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New Warwick High Schools Build Begins in Late 2024

[CREDIT: WP composite] A $350M new high schools project will begin in late 2024. Construction manager interviews for the project will be held the week of April 1.

[CREDIT: WP composite] A $350M new high schools project will begin in late 2024. Construction manager interviews for the project will be held the week of April 1.
[CREDIT: WP composite] A $350M new high schools project will begin in late 2024. Construction manager interviews for the project will be held the week of April 1.
WARWICK, RI — The new Warwick High Schools construction projects will start in November or December, said Chris Spiegel, Senior Project Manager for Left Field Project Management during Tuesday’s Warwick School Committee meeting.

Interviews for a construction manager on the project will be held the week of April 1. The construction manager will be presented to the school committee on April 9. 

In November 2022, voters approved a $350 million bond to pay for the project. The total cost of Pilgrim is $175 million. The total cost of Toll Gate is $174.5 million. Saccoccio and Associates will be working on the design for Toll Gate. Pilgrim will be designed by Saam Architecture. Gothberg noted they will use the “base model” although the designs will focus on “individuality” and “equity.”

The Rhode Island Department of Education (RIDE) may reimburse the district for the construction of the new high schools for $314 million out of the $350 million bond instead of $300 million as originally anticipated, said Stephen Gothberg, Director of Buildings and Grounds.

Spiegel noted there were “unprecedented lead times” regarding certain items needed for construction. Transformers can take up to a year to obtain. Generators can take up to two years to obtain. Left Field will work on “early release packages.”

“These early release packages will allow the construction manager to take the risk of ordering items prior to construction starting so these items are ready and waiting for us by the time construction starts,” Spiegel added.

“I think we’re going to have the best schools in Rhode Island,” said committee member Leah Hazelwood.

Toll Gate flooding update

Gothberg, speaking on behalf of Kevin Oliver, the Director of Facilities, Maintenance, and Operations, outlined flooding damage sustained at Toll Gate High School last month.

A frozen heating coil, the result of a mechanical failure, caused the flooding, he said.

“15 classrooms, a corridor, and office space were affected,” Gothberg said. “Three of these classrooms were considered a total loss and everything that could not be salvaged had to be disposed of. There was roughly 20,000 square feet of damage done to flooring and ceilings.”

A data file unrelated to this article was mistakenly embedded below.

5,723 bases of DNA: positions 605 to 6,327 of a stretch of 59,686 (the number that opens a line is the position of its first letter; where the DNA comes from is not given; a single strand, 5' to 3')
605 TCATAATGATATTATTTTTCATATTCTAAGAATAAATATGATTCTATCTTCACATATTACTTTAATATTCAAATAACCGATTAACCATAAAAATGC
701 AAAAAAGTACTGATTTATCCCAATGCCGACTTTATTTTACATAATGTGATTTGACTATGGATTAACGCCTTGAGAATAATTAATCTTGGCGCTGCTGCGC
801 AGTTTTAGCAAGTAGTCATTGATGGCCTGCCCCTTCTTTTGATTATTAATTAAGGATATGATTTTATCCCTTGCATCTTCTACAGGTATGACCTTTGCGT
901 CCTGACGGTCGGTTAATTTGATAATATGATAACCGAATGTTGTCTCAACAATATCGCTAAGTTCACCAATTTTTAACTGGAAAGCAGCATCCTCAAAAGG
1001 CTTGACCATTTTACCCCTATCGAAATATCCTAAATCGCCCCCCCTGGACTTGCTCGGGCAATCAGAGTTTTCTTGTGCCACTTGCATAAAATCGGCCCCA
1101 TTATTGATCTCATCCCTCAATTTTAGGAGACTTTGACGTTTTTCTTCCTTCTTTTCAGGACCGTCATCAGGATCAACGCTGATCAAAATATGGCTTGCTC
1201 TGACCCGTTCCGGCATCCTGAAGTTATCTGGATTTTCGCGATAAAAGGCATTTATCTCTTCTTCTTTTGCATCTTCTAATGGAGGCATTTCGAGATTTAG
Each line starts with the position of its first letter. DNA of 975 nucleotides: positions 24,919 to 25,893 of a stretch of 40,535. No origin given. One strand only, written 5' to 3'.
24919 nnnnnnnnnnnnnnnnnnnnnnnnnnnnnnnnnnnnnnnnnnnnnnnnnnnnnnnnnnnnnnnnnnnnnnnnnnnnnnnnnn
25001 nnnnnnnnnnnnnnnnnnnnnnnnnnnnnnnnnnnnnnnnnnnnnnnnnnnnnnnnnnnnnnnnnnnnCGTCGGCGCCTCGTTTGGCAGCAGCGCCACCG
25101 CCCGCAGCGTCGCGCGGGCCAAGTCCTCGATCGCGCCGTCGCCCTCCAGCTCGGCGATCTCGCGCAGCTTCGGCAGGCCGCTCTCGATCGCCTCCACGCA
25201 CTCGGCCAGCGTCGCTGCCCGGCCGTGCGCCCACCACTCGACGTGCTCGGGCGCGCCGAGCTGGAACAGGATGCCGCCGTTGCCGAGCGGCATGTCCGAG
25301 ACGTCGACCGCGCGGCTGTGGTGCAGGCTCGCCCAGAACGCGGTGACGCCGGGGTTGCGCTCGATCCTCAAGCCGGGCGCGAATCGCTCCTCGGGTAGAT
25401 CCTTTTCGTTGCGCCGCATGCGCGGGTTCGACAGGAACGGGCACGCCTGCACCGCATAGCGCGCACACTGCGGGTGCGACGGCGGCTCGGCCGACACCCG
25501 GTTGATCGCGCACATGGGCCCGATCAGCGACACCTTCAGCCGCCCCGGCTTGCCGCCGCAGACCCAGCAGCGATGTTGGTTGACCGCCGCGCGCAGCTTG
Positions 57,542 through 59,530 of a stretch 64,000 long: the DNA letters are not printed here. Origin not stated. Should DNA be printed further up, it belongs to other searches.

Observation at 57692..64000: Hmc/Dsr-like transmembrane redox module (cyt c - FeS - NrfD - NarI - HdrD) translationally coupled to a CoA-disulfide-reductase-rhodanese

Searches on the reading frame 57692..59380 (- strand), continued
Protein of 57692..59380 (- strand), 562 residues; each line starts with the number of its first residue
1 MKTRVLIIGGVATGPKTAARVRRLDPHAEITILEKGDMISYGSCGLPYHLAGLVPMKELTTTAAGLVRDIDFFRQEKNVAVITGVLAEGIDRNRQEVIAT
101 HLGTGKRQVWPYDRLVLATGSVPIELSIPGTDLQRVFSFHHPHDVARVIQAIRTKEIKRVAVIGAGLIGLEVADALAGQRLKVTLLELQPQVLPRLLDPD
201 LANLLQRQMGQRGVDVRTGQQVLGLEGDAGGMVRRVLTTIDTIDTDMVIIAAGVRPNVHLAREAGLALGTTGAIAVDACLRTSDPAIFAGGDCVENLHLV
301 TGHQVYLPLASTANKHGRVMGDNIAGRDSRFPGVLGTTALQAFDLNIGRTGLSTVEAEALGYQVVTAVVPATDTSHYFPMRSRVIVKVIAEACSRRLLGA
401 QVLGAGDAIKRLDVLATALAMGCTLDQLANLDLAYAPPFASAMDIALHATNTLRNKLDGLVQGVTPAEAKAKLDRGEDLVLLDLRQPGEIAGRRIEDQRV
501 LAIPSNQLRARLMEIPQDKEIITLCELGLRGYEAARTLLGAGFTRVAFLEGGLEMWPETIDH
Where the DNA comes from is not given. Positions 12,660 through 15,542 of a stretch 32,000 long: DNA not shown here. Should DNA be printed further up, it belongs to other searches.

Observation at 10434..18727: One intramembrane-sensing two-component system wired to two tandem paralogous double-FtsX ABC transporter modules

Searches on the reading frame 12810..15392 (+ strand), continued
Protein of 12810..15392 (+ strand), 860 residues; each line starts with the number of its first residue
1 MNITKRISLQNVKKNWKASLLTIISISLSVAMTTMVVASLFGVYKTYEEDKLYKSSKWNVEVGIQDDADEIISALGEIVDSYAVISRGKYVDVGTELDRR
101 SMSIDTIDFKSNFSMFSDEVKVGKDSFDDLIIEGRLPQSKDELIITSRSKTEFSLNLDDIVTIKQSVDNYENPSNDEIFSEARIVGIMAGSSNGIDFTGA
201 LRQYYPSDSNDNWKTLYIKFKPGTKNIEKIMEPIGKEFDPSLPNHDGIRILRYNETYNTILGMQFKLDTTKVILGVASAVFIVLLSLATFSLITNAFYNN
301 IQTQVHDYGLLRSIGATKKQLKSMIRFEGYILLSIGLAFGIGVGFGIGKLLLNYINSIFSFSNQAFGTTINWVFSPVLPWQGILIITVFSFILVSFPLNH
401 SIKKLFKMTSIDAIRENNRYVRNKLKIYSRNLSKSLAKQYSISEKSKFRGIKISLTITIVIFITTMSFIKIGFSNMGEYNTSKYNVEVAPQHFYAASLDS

“The extremely hot water damaged the floor tiles, as well as the ceiling,” said Superintendent Lynn Dambruch. “When we replaced the floor tiles, asbestos was found so abatement projects had to take place.” 

Two days later, a transformer failed, filling the library and adjacent classrooms with smoke.

“All the classrooms affected by the smoke have had their contents removed and are being stored until a decision can be made by our insurance provider, if the contents will be cleaned or replaced,” Gothberg said.

The library has been sealed off with its contents remaining inside waiting for the same decision from the district’s insurance provider. 

As of March 10, all the floors and ceilings have been replaced and all affected classrooms and offices were cleaned and sanitized.

Students and staff returned to Toll Gate on March 11 after two weeks. Dambruch thanked the school administration and students for doing their best despite the difficulties.

“Teaching and learning still remained a priority and happened even though it was distance learning,” Dambruch added. 

Committee Chair Shaun Galligan praised Oliver and his team for their work, as well as Dambruch and Assistant Superintendent William McCaffrey for keeping the committee informed about the status of the repairs.

The Committee also approved the first read of the Staff/Student Relations policy. It reads: “All staff members of the school department shall share responsibility for supervising the behavior of students. All employees shall share in the responsibility for seeing that students meet the standards of conduct, which have been or may hereafter be established by the School Committee or its agents.”

“Each school shall establish its own system for carrying out the supervisory responsibilities within the building, and building principals shall provide direction to staff members with respect to appropriate supervisory practices in order to ensure the safe and orderly operation of each school day.”

“All pupils shall conduct themselves in a respectable and orderly manner while in the school building, on the school grounds, and while traveling to and from school.”

The full March 12 Warwick School Committee meeting can be viewed on the committee’s YouTube page.

Joe Siegel
Author: Joe Siegel

Joe Siegel is a regular contributing writer for His reporting has appeared in The Sun Chronicle in Attleboro and EDGE.

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